Security

Android Malware Poses as Government App to Phish Sensitive Details in Bahrain

By Lore Apostol / June 3, 2024

The McAfee Mobile Research Team has uncovered InfoStealer Android malware masquerading as a Bahrain official app under The Labour Market Regulatory Authority (LMRA). The malware entices users with the promise of mobile access to services such as renewing and applying for driver’s licenses, visa applications, and ID cards. Lured by the convenience of these mobile services, unwitting users provide their personal information, and 62 users have already used this app in Bahrain.

The Minister of Labor chairs a board of directors that guides LMRA, which has financial and administrative independence. The agency provides several mobile services, mostly via dedicated apps for each service, while the malware app promotes offering several.

Various fake apps were also found that use the same techniques as the LMRA fake apps to steal personal information, trying to impersonate Bitcoin, loans, and fintech companies in Bahrain, the Bank of Bahrain and Kuwait (BBK), and BenefitPay, for instance.

Fake Android Malware Apps Targeting Bahrain
Image Credits: McAfee

These malicious apps are distributed through Facebook pages and SMS messages. The malware author constantly creates new Facebook pages that direct users to phishing sites, either WordPress blogs or custom sites, where they are prompted to download the apps.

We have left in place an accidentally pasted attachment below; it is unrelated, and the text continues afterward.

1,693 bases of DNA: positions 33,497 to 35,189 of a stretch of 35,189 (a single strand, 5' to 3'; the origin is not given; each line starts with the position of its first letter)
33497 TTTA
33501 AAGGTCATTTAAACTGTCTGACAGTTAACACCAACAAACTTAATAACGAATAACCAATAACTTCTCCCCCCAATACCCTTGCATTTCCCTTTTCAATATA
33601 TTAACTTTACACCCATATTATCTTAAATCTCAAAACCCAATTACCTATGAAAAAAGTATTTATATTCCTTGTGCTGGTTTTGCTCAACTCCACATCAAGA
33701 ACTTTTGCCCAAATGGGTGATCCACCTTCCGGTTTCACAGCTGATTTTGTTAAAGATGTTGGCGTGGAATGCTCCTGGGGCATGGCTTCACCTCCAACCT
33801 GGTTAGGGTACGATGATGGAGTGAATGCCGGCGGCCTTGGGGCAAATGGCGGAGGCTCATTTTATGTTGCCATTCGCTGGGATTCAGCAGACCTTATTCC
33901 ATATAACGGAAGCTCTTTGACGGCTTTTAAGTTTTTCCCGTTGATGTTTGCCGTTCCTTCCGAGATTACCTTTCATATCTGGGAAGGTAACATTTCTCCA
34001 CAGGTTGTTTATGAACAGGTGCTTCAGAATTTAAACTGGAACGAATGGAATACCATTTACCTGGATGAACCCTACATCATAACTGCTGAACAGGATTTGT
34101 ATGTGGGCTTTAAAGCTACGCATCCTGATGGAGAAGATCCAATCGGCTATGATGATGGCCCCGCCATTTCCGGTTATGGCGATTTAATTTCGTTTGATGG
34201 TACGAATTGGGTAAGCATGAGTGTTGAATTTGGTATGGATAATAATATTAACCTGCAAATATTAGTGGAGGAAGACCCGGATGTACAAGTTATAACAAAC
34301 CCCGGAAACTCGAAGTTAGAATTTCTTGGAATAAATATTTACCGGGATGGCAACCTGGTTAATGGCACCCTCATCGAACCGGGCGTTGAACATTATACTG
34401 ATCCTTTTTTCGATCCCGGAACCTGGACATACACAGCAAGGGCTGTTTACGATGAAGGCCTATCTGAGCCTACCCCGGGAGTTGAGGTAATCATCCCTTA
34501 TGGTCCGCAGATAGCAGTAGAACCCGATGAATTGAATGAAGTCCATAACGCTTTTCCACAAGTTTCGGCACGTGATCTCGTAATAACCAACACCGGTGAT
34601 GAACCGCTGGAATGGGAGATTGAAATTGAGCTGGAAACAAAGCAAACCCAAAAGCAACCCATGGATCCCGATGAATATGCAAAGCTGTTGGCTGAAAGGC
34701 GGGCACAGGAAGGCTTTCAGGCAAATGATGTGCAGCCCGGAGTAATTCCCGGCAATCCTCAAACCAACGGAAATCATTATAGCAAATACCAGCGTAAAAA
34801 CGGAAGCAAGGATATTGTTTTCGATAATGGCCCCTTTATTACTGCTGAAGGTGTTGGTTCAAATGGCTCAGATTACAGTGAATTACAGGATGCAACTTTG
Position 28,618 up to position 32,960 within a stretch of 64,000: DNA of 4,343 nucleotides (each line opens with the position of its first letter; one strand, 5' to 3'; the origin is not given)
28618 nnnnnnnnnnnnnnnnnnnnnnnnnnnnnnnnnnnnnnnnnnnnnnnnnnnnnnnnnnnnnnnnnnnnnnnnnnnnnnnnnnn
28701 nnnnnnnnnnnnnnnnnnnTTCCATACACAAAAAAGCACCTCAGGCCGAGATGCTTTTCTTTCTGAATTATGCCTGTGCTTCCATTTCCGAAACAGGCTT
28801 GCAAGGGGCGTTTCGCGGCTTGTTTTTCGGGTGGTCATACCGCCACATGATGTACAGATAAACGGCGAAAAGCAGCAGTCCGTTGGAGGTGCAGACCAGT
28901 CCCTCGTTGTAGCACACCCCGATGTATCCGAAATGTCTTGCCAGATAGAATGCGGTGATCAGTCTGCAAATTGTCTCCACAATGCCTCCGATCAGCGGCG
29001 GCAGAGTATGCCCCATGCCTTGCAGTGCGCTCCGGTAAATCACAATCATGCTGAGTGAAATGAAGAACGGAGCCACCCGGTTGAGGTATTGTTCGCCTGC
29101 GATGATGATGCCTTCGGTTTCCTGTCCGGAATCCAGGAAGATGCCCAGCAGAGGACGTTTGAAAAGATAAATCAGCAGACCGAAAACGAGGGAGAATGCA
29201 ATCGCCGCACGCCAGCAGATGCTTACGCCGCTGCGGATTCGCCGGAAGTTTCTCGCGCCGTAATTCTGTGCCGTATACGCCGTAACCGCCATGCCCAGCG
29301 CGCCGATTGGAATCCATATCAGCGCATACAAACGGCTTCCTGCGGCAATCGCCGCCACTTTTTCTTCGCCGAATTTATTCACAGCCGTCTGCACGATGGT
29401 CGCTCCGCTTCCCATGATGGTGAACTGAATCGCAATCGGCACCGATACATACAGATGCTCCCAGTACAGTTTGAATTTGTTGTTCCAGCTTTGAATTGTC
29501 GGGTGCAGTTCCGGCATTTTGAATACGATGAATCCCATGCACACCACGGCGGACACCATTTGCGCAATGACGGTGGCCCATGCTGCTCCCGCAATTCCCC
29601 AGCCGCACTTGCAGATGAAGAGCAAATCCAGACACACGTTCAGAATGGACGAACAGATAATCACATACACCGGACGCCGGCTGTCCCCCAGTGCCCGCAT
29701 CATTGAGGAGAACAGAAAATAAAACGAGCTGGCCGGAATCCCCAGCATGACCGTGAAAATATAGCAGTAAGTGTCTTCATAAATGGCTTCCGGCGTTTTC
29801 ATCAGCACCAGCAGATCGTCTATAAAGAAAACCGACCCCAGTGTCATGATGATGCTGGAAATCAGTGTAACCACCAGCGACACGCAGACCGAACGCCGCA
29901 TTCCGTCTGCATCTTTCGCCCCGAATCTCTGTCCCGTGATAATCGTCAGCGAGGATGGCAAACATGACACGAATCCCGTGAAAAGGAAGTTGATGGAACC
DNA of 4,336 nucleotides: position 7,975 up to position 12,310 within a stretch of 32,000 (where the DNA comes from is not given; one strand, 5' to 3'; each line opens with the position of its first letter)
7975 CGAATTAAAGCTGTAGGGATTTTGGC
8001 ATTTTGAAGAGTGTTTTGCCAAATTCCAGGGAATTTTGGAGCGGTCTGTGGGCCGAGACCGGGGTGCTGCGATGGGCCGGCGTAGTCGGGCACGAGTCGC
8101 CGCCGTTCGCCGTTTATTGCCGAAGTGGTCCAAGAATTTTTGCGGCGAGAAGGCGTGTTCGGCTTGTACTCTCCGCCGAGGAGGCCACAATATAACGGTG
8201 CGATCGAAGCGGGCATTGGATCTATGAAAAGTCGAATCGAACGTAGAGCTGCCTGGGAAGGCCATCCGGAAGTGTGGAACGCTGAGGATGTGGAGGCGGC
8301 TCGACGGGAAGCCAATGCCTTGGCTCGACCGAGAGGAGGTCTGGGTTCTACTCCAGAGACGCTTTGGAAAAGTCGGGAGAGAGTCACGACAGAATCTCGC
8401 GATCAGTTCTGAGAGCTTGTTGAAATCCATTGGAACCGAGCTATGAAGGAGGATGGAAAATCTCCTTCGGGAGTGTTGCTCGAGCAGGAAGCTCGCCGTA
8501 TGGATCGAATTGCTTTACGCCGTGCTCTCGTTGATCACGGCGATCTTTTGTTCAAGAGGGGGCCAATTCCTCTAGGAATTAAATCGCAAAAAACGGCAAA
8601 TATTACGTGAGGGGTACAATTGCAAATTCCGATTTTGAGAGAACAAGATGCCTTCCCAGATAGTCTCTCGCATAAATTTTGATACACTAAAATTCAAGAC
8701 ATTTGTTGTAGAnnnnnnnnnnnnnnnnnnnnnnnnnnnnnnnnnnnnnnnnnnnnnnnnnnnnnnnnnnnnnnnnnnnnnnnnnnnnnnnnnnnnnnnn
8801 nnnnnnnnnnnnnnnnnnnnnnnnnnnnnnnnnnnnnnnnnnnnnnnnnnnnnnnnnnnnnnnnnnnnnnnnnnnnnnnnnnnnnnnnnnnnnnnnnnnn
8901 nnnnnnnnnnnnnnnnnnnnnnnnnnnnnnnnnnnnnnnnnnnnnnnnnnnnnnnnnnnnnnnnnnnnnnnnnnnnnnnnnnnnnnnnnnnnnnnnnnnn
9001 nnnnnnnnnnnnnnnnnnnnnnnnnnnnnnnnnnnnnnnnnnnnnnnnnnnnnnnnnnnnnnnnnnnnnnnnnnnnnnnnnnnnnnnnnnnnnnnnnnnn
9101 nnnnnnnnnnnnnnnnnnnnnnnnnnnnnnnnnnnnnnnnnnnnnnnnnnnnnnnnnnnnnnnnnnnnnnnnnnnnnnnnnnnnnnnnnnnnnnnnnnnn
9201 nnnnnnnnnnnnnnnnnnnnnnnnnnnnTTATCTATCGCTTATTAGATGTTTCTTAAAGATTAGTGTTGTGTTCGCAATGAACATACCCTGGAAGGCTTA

When the user launches the app, it shows a large legitimate icon and various menus linked to the same URL. It asks for the CPR (a local exclusive 9-digit identifier) and phone number, and a “Verify” button sends information to the C2 server, storing the data for the next step.

McAfee Caught Malware Bahrain Android App
Image Credits: McAfee

The last page asks for the user’s full name, email, and date of birth. The completion page says the tricked user will receive an email within 24 hours, which never happens. Cybercriminals exploit the stolen information to steal victims’ financial assets. Similarly, social engineering SMS messages urge the receiver to confirm something by clicking a link.

As confirmed by the McAfee Mobile Research Team, there are two types of these apps: one that implements a custom C2 server and receives data directly through web API and another that uses Firebase, a legitimate backend service platform provided by Google that can store data as a database. The Firebase URLs related to this threat were reported to Google and are no longer available.



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